By Konstantinos P. Nikoloutsos
This quantity examines cinematic representations of historical Greek ladies from the nation-states of fantasy and heritage. It discusses how those girl figures are resurrected at the tremendous reveal by means of diverse filmmakers in the course of diverse old moments, and are accordingly embedded inside of a story which serves numerous reasons, counting on the director of the movie, its screenwriters, the studio, the rustic of its foundation, and the sociopolitical context on the time of its production.
Using a various array of hermeneutic techniques (such as gender conception, feminist feedback, psychoanalysis, viewer-response concept, and private voice criticism), the essays target to solid mild on cinema's investments within the classical earlier and decode the mechanisms wherein the ladies less than exam are extracted from their unique context and are delivered to existence to function automobiles for the articulation of contemporary rules, matters, and cultural traits. the amount hence goals to enquire not just how antiquity at the reveal depicts, and during this approach distorts, compresses, contests, and revises, antiquity at the web page but in addition, extra crucially, why the medium follows such eclectic representational recommendations vis-a-vis the classical world.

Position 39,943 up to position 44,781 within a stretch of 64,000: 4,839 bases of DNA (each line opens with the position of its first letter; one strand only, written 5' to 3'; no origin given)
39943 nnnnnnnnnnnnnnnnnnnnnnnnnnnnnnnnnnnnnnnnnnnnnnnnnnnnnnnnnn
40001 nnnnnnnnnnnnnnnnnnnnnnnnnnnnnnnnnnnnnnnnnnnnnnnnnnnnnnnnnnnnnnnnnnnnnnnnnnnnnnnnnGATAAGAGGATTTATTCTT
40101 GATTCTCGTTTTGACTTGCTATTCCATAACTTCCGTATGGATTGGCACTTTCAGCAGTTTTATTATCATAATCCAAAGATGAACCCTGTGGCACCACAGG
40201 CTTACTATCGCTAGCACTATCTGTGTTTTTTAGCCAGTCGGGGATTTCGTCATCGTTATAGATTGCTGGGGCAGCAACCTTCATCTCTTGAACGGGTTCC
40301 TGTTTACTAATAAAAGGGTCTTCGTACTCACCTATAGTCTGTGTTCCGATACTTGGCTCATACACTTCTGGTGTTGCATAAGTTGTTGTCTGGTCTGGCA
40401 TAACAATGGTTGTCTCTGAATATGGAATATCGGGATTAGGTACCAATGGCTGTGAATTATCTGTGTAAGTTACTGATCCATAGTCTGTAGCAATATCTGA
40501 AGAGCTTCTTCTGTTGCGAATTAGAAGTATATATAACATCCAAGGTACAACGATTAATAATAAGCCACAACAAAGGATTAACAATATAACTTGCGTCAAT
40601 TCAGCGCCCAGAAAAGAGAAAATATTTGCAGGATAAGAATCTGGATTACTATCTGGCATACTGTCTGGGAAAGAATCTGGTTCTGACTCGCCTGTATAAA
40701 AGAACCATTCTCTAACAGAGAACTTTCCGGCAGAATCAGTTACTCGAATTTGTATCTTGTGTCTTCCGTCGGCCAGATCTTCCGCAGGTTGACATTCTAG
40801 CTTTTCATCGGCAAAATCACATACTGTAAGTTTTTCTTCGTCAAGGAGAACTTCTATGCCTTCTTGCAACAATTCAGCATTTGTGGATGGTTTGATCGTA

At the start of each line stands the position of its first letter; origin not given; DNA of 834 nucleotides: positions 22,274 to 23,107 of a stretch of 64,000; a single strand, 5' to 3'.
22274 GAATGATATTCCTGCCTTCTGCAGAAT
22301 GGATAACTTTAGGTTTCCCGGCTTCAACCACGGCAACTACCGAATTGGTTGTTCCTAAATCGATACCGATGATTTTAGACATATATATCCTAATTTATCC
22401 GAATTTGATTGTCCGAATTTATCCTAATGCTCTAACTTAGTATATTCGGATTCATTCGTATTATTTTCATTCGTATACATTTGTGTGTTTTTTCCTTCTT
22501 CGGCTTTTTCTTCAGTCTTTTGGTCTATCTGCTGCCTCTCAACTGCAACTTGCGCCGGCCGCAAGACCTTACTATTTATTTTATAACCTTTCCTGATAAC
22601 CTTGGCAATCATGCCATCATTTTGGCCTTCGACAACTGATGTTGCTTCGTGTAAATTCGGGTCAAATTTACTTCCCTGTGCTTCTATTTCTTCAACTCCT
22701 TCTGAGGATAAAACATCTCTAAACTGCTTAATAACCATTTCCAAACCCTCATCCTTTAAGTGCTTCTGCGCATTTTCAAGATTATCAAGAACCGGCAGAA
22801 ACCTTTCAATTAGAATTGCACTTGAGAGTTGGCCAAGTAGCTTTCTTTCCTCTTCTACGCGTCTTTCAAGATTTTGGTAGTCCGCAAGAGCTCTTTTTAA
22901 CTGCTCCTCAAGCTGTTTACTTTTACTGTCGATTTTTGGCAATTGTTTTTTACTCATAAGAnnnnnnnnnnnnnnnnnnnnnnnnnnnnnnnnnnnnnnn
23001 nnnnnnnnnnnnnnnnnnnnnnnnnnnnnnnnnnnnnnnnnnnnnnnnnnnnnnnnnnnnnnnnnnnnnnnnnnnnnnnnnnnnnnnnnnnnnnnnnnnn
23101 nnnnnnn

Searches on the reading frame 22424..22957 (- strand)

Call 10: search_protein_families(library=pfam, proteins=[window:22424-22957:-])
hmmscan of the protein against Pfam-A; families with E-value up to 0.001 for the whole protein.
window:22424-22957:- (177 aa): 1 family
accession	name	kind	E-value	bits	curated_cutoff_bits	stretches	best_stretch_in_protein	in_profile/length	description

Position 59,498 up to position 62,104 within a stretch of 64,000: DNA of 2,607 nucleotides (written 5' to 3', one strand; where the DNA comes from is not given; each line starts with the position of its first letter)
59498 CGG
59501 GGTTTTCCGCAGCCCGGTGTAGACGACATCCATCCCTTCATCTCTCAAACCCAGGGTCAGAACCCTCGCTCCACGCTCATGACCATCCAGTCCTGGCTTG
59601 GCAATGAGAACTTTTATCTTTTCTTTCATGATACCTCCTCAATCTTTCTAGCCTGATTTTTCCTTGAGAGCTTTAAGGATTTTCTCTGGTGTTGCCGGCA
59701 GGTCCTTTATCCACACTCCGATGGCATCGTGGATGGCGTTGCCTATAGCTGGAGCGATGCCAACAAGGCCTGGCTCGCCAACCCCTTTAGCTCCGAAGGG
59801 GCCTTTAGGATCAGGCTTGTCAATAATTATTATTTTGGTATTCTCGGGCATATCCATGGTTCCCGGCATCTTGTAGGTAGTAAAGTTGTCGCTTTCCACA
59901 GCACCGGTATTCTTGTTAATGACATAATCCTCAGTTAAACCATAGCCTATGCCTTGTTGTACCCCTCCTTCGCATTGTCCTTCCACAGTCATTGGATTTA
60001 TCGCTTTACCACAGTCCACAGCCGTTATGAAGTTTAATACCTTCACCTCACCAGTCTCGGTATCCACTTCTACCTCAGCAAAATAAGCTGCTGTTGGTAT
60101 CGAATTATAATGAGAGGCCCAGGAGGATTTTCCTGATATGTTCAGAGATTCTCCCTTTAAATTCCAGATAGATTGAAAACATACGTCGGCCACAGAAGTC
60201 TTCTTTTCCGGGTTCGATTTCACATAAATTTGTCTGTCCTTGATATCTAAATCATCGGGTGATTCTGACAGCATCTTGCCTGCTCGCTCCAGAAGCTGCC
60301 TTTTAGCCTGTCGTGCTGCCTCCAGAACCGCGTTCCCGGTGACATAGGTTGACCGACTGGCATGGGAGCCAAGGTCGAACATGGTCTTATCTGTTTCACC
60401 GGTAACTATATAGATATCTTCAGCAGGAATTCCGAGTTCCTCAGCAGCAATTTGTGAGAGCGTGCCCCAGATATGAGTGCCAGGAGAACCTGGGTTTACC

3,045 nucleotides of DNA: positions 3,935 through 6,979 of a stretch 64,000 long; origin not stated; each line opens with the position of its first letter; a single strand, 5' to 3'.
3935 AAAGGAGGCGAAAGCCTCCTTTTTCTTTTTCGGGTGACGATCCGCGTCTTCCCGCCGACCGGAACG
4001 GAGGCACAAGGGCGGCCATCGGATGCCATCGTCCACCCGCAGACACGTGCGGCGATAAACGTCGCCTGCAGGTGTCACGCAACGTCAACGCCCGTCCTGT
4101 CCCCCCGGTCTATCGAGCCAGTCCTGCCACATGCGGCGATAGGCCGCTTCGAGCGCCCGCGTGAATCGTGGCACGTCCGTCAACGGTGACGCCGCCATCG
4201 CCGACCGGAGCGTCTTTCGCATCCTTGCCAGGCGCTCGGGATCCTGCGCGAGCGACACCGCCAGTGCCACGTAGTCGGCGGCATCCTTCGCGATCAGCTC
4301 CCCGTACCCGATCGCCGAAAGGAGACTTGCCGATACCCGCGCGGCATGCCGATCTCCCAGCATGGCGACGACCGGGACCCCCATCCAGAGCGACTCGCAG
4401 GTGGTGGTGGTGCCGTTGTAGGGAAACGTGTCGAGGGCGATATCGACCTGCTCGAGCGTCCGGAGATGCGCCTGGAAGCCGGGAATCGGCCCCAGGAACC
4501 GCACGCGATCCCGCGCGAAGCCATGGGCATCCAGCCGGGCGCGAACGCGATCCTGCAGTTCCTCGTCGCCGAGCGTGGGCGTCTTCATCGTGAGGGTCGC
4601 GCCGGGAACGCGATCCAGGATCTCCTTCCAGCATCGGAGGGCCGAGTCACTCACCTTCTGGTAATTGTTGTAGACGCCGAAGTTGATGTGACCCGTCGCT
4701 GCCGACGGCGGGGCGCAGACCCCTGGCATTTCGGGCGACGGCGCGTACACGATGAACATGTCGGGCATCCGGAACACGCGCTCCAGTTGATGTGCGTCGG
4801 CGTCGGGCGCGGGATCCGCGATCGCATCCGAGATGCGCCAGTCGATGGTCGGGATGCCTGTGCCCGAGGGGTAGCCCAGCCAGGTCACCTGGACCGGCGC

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Additional info for Ancient Greek Women in Film
See also Berger (1972). On feminist and gendered ﬁlm criticism on the gaze, often as coinciding with western hegemonic imperial gaze, see Kaplan (1997: 67–93), (2000), Bean and Negra (2002), MacKinnon (2002). 6 Since the ﬁlm was produced in 1955 and ofﬁcially released in 1956, both dates occur in references. 7 Scholarly interest in cinematic Helens has skyrocketed in the last decade, especially on Helen in Wolfgang Petersen’s Troy: Cyrino (2007b), Roisman (2008), Blondell (this volume, ﬁrst published in 2009).
13 Dyer (1997: 145–83), MacKinnon (2002), Günsberg (2005: 102, 130–1), Turner (2009). , Shahabudin (2009) and Pomeroy (this volume). See Günsberg (2005: 103) for the colour associations. 15 Günsberg (2005: 101–4), Pomeroy (2008: 33), Nikoloutsos (2013: 264–72). 16 ‘Helen of Troy particularly shines as a thoughtful, literate screenplay’ (Nisbet 2006: 33). Nisbet adds that screenwriter Hugh Gray’s handling of some ancient features provides ‘treats for classicists’ (34). 17 Regarding social signiﬁcation, Ross (2002: Introduction) observes that since their inception in the 1890s movies have always exerted a major inﬂuence on social values and customs, both conforming to dominant social trends as well as advancing alternative ideas.
5 Hecuba’s warning suggests a different approach to the male gaze, one that constructs it as vulnerable, weak and powerless when sighted on the immense power of the female. With the attribution of this power over the male gaze to her, the ﬁgure of Helen may be seen as focalizing three different constructs of the gaze. First, throughout the western cultural tradition she has served as the iconic female to be gazed upon to stir men’s desire. Second, she evokes the danger men risk from gazing upon a sensual, sexually potent female.
Ancient Greek Women in Film by Konstantinos P. Nikoloutsos